If you’ve been to New Orleans, you’ve probably been to Jefferson Parish — likely without even knowing it. Parish county lines are largely invisible and unimportant to visitors, but they do make a difference, especially when it comes to local pride and bragging rights.
New Orleans, along with its myriad attractions and temptations, is in Orleans Parish, but a different and complementary world is right next door in Jefferson Parish, which often gets abbreviated to “Jefferson.”
If you’ve landed at Louis Armstrong International Airport, you’ve been to Jefferson. If you’ve felt the breeze off Lake Pontchartrain at Lakeshore Park, you’ve been to Jefferson. If you’ve eaten more than your share of charbroiled oysters at the original Drago’s Seafood Restaurant, you’ve been to Jefferson.
The folks at Visit Jefferson Parish are delighted to have the huge visitor magnet of New Orleans as their neighbor, but they urge visitors to go beyond Bourbon Street, the Garden District and streetcars to explore their turf, too. There’s plenty to build an itinerary in Jefferson and then toss in some New Orleans time as a bit of lagniappe, local lingo that means “a little extra.”
Jefferson Parish is on both sides of the Mississippi River and stretches from the shores of Lake Pontchartrain —actually an estuary, not a lake— down to the tip of Louisiana at Grand Isle.
More proof that parish lines aren’t necessarily important here is the fact that to drive to Grand Isle, you have to take a circuitous route that leaves Jefferson, crosses through St. Charles and Lafourche parishes and reenters Jefferson. Of course, the straight-line trip is by boat. The destination is Louisiana’s only sand beach and has an appealing state park.
Like much of Louisiana, Jefferson’s history is a gumbo of influences. You’ll find touches of French, Italian, Spanish and German immigration, and three historic districts to explore: Westwego’s Sala Avenue, where a 12-foot mounted alligator named Salagator inhabits the Westwego Historical Museum; Kenner’s Rivertown, said to be the spot where French explorers first set foot in today’s metro New Orleans; and Old Gretna, settled by German immigrants in 1836.
Jefferson’s promoters like to say that, just like New Orleans, Jefferson has a wild side, too. The difference is that the wild side of Jefferson is the natural world of alligators, swamp tours, egrets and tarpons. Jefferson has a grand mix of state parks, the territory of pirate Jean Lafitte, wetlands and opportunities to explore afloat in kayaks or excursion boats.
Here are three themes to work into a Jefferson itinerary.
Get Historic in Gretna
Lafayette Avenue and Huey P. Long Avenue are your two main drags to find reminders of Gretna’s past. The community’s welcome center is on Huey P. Long, as are the German American Cultural Center and the Jefferson Memorial Arch that perfectly frames the colonnaded city hall for photographs. Only minutes away on Lafayette are the David Crockett Firehouse — Louisiana’s oldest active volunteer fire company — and a blacksmith shop, where you can learn about hammering iron — and where you can also learn about quickie weddings. Back in the day, Gretna was rather lax about the red tape of wedding laws.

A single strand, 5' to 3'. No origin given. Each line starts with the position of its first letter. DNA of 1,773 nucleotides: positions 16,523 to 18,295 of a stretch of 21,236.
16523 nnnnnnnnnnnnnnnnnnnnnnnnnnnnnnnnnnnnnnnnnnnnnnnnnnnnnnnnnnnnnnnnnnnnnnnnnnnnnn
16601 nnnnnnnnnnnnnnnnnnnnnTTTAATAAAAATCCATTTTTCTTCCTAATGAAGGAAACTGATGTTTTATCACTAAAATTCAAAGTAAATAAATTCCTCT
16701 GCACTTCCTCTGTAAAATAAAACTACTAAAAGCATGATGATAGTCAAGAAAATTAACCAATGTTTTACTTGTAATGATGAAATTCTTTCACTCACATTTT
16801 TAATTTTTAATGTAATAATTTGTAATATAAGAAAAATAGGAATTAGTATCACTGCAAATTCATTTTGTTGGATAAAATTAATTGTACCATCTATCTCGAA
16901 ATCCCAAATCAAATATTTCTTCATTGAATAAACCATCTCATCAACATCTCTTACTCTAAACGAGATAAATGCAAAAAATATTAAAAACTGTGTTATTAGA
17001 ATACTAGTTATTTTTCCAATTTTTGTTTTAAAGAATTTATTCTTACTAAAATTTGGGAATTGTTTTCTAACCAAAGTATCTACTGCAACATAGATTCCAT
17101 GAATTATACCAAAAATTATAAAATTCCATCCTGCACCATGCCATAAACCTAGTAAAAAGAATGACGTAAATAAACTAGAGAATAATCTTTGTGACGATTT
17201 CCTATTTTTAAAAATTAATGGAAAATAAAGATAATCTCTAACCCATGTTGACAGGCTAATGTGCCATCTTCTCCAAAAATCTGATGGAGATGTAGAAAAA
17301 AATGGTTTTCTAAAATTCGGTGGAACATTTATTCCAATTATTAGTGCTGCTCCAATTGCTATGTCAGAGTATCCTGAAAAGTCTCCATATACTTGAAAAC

Be Bold in the Outdoors
The Barataria Preserve at Jean Lafitte National Historic Park and Preserve is a guaranteed treat for nature lovers. There are five boardwalk and gravel walking trails, plus four hiking trails. There’s a self-guided tour of the Pecan Grove, and a ranger leads walks every Wednesday through Sunday. Charlene Hale, director of leisure and partner sales at Visit Jefferson Parish, offers one admonition: “You may see an alligator right next to a boardwalk. Remember that you’re in its home, not the other way around.” You can get even deeper into the swamp on an airboat or swamp tour just 45 minutes from the French Quarter. Airboat Adventures in the town of Lafitte is a popular outfitter.
Chow Down on the Jefferson Oyster Trail
Eating well is often the top reason people enjoy this region, and Jefferson’s contribution is the Louisiana Oyster Trail. The trail originated in 2012 and today features 20 restaurants from Lake Pontchartrain to the Gulf of Mexico. Many are ready for groups with much of Louisiana’s annual haul of 12 million pounds of shucked oysters. Among them are Drago’s, which claims the distinction of having created charbroiled oysters, in Metairie; Perino’s Boiling Pot in Harvey; and Gattuso’s and the delightfully named Café 615 Home of Da Wabbit, both in Gretna.